The downtown Calgary office market is ending a difficult 2015 with a vacancy rate approaching 18 per cent.
Statistics from commercial real estate firm CBRE Limited indicate there was 7.1 million square feet of vacant space out of an inventory of just over 40 million square feet in the fourth quarter of this year — a vacancy rate of 17.6 per cent, up from 11.8 per cent in the first quarter of 2015 and from 9.8 per cent a year ago.
CBRE’s stats show vacant space is comprised of 3.8 million square feet of direct space and 3.2 million square feet of sublet space.
Calgary’s central business district also experienced a record year of negative absorption — the change in occupied space — with a negative 2.5 million square feet, surpassing the previous record for negative absorption of 1.625 million square feet in 2009.
Greg Kwong, CBRE’s regional managing director for Alberta, said the fourth quarter data is really not a surprise.
“We’re now effectively where we were in the 2009 recession,” he said. “A lot of that was obviously the worldwide recession but secondly there was a lot of supply brought on at that time. The interesting thing about right now is that some of the new buildings that are being built aren’t being delivered until the middle of next year or 2017. It’s a sublease supply issue (today).”
At the end of the year, there is just over three million square feet of office space construction in four buildings in downtown Calgary.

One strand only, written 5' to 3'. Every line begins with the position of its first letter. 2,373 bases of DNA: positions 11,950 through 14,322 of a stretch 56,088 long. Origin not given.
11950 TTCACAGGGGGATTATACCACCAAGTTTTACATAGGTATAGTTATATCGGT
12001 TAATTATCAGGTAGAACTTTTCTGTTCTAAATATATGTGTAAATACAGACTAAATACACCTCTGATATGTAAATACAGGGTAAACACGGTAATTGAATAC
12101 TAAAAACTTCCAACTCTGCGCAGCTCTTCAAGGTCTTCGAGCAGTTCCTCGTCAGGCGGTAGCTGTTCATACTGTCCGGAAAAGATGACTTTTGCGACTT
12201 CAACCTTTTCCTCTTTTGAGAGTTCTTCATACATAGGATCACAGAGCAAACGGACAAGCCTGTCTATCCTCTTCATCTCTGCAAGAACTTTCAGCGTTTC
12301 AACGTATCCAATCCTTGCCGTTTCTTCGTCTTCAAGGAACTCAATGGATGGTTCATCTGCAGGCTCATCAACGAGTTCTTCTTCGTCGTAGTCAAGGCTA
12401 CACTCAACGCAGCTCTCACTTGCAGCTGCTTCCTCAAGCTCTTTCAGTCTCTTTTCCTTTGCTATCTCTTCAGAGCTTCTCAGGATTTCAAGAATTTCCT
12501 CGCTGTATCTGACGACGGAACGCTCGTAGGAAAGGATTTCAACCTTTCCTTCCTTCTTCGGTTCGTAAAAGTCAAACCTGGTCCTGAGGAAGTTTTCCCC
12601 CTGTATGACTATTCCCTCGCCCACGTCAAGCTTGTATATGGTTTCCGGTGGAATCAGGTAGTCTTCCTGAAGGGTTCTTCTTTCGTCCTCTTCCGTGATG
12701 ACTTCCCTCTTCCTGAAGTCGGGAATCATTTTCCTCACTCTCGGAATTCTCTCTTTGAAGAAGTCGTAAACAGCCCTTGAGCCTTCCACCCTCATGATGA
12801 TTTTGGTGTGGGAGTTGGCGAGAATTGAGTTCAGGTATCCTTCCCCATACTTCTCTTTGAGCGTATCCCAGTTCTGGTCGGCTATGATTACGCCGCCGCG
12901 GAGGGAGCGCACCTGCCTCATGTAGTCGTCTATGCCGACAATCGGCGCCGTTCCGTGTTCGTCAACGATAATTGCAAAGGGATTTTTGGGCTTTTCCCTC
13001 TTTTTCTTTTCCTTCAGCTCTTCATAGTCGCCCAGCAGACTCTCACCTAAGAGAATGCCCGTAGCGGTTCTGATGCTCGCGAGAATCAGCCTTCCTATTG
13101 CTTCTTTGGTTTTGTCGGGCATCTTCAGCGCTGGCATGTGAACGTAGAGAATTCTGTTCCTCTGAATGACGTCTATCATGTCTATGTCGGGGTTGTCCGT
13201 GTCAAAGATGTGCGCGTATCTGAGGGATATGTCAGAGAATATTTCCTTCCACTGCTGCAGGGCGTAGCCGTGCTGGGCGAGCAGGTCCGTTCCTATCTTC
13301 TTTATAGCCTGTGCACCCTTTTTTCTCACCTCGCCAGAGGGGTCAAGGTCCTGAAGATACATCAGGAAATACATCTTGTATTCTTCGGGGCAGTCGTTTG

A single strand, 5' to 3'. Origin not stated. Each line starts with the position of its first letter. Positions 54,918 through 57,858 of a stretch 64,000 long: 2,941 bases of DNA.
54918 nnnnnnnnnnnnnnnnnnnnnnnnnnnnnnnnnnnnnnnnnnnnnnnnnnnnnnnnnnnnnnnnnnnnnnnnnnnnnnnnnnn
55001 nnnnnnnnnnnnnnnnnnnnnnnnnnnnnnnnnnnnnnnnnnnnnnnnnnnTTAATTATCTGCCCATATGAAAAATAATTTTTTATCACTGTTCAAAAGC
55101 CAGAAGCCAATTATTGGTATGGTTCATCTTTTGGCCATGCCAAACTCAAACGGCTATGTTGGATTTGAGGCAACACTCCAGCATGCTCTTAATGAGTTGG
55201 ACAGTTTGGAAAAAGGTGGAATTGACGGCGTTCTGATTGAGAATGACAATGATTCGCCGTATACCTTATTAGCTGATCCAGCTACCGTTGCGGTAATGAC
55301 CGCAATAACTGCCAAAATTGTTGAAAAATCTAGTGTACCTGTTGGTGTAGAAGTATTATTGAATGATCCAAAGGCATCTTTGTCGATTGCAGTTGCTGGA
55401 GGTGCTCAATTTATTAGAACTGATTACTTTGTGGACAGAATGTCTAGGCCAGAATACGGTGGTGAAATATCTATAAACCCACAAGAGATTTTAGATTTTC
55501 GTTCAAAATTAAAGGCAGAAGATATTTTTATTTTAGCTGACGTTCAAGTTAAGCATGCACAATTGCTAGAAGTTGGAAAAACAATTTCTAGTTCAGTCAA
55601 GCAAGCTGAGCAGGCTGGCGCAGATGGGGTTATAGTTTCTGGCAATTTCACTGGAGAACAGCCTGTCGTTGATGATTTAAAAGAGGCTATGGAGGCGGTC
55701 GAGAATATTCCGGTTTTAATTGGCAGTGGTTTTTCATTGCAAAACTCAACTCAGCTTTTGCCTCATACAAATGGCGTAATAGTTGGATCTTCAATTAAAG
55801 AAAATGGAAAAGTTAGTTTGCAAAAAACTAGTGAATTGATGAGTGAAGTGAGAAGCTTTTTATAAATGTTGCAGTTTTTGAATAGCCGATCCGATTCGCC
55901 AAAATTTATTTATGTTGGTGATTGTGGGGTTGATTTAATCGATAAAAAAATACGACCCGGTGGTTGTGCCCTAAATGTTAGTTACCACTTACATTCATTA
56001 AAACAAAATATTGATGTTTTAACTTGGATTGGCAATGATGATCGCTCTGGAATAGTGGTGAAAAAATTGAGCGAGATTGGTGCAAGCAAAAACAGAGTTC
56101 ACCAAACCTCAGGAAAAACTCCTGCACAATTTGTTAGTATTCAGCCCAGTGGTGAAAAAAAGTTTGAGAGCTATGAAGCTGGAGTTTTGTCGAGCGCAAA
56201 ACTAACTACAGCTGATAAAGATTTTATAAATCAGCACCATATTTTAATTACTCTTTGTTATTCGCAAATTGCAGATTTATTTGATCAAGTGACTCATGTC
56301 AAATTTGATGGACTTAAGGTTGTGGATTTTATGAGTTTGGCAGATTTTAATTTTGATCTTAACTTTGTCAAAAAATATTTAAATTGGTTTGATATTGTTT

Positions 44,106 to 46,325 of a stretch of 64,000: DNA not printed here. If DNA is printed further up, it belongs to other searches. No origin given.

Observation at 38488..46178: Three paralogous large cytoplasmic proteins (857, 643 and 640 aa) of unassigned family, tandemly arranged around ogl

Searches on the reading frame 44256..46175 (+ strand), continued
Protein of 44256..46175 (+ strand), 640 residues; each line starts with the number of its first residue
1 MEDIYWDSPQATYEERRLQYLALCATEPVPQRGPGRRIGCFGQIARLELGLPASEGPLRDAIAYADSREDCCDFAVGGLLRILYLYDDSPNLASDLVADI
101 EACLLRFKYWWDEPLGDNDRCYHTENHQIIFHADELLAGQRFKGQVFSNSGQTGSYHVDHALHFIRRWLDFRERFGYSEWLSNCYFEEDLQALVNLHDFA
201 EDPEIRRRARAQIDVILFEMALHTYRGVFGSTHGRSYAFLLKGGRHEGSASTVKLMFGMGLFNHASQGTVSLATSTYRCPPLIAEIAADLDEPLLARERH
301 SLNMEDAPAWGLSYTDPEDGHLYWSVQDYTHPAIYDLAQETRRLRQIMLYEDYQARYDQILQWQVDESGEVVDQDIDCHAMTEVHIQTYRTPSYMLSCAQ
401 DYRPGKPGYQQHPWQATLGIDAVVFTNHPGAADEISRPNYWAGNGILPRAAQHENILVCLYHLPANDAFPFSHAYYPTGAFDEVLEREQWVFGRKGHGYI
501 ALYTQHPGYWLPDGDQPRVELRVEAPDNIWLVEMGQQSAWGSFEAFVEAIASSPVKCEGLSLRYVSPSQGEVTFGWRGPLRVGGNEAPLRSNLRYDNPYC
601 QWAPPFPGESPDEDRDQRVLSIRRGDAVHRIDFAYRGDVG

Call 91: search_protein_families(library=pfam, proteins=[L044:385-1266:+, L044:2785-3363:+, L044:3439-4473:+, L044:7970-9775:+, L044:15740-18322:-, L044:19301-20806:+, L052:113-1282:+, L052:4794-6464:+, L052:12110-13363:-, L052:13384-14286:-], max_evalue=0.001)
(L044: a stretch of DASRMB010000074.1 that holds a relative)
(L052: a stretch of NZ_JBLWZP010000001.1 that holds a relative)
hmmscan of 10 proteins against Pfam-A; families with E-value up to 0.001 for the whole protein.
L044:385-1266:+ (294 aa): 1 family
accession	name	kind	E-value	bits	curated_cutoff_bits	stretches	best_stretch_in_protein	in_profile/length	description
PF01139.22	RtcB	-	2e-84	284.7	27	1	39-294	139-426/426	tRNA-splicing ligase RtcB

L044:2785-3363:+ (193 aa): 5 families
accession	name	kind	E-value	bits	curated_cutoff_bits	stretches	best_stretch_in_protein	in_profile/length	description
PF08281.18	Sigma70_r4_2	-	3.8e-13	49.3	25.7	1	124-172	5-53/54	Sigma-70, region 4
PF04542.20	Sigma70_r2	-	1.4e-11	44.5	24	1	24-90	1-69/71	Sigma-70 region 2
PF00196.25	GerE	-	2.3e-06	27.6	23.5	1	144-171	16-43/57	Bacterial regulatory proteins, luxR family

“Many companies considered Calgary in the past but found that both availability and pricing were a barrier. Now those same companies will find opportunities to invest in their Calgary presence. Looking historically, it is in the downturns that we see head offices make the move to our city to take advantage of the counter cyclical opportunities,” said Mary Moran, president and chief executive of Calgary Economic Development.
“When we see vacancy rates go up, often there is a flight to quality as companies move to more desirable locations. We are nurturing purposeful diversification in all quadrants of the city. But specifically looking at downtown, we are concerned and looking at a number of opportunities including a downtown office strategy to attract new head offices to Calgary and to attract satellite offices of knowledge-based companies in other higher cost jurisdictions that can take advantage of both our highly-skilled workforce and office availability.”
The downtown office market is seeing the fundamentals impact costs. In the fourth quarter of this year, the average quoted net rent was $19.44 per square foot with total gross rent at $39.67 per square foot, according to CBRE.
That has fallen from a year ago when the average quoted net rent was $26.40 and the total gross rent was $45.56.
Kwong said the situation in the downtown office market is entirely a reflection of the layoffs that have happened in the oil patch this past year.
“I’m hearing there’s going to be another round of layoffs coming in January and February of next year,” he said. “As far as the amount of sublease space on the market, we expect it to get a little bit higher in Q1 and then hopefully by this time next year we should be at least flatlining anyway and not going downhill.”